1. Update
  2. U.S. Wars & Militarism

Senator Kirsten Gillibrand Introduces War Powers Resolution at FCNL Advocacy Teams Summit

Annual Meeting 2019

November 13, 2019


Sen. Kirsten Gillibrand (NY) joined members of FCNL’s Advocacy Teams to announce her new War Powers Reform Resolution.

I am so grateful for the work you have done over the years to support the repeal of the 2001 and 2002 Authorizations for the Use of Military Force, or AUMFs, and for your call on Congress to take back its war powers authority. The 2001 and 2002 AUMFs were never meant to give the president a blank check for the use of military force.

Since they were passed, however, presidential administrations have used these authorizations to involve our military in wars far beyond their original intent.

I am so grateful for the work you have done over the years to support the repeal of the 2001 and 2002 Authorizations for the Use of Military Force, or AUMFs, and for your call on Congress to take back its war powers authority.

Congress has relinquished its power to declare war against new enemies or in new countries.

I have served on both the House and Senate Armed Services Committees, and I now serve as the Ranking Member for the Personnel subcommittee. I am all too familiar with the impact that Congressional inaction has on our service members and alliances abroad.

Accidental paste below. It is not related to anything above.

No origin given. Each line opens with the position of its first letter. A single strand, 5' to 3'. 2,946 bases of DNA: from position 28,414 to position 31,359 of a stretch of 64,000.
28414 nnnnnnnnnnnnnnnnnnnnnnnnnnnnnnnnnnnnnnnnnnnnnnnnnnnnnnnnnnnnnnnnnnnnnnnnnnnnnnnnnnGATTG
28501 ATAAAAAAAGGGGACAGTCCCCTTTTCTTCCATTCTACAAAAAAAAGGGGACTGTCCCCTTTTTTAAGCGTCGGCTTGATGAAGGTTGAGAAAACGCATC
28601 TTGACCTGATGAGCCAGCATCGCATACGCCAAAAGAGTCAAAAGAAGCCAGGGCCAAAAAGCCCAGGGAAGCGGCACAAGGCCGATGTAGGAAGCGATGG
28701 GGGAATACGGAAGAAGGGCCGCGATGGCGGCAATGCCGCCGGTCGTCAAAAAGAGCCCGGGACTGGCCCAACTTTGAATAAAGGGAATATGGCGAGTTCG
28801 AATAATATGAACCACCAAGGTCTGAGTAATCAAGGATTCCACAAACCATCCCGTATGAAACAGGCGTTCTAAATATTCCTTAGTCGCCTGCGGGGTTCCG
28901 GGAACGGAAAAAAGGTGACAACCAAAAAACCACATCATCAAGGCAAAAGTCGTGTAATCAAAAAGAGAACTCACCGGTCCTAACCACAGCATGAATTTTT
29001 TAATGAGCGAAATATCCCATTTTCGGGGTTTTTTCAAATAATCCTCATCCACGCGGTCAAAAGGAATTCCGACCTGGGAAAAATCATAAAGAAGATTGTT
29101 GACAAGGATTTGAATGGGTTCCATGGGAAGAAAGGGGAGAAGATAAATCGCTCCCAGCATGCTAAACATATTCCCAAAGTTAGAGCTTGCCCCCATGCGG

The wars launched with these AUMFs have gone on much longer than Congress intended.

Our country’s war in Afghanistan began 18 years ago.

The war was authorized less than three weeks after 9/11; you could still smell the smoke at Ground Zero.

The war was intended to be short. It was intended to be a quick response to take out the terrorists who attacked us on our own soil. We had the whole world on our side and a clear mission.

And our military, with our allies, got the job done. They decimated Al Qaeda in Afghanistan.

But then… we never left. We are still fighting there.

We have been in this war for so long that we are now recruiting new service members who weren’t even born when the war began.

And 16 years ago, we went into Iraq based on a falsehood: that Saddam Hussein had weapons of mass destruction.

American troops are still in Iraq today.

And not only have these wars gone on for longer than intended, but presidents have since expanded them to new territories.

We have sent our service members to fight in Syria, we are involved in Yemen, and we have troops in over a dozen other countries... without Congressional debate or approval, without a clear mission, and well beyond the intent of the original AUMFs.

Every year, more and more people pay the ultimate price of these endless wars.

Over 7,000 American military members have died since 2001, and so many U.S. service members have returned severely injured by wounds seen and unseen.
Since 2001, the United States and our allies have lost over 500,000 lives in these war zones, according to a report made public today by the Watson Institute at Brown University. That number doesn’t include the people who died of a lack of access to water, food, and medical care brought on specifically by these wars.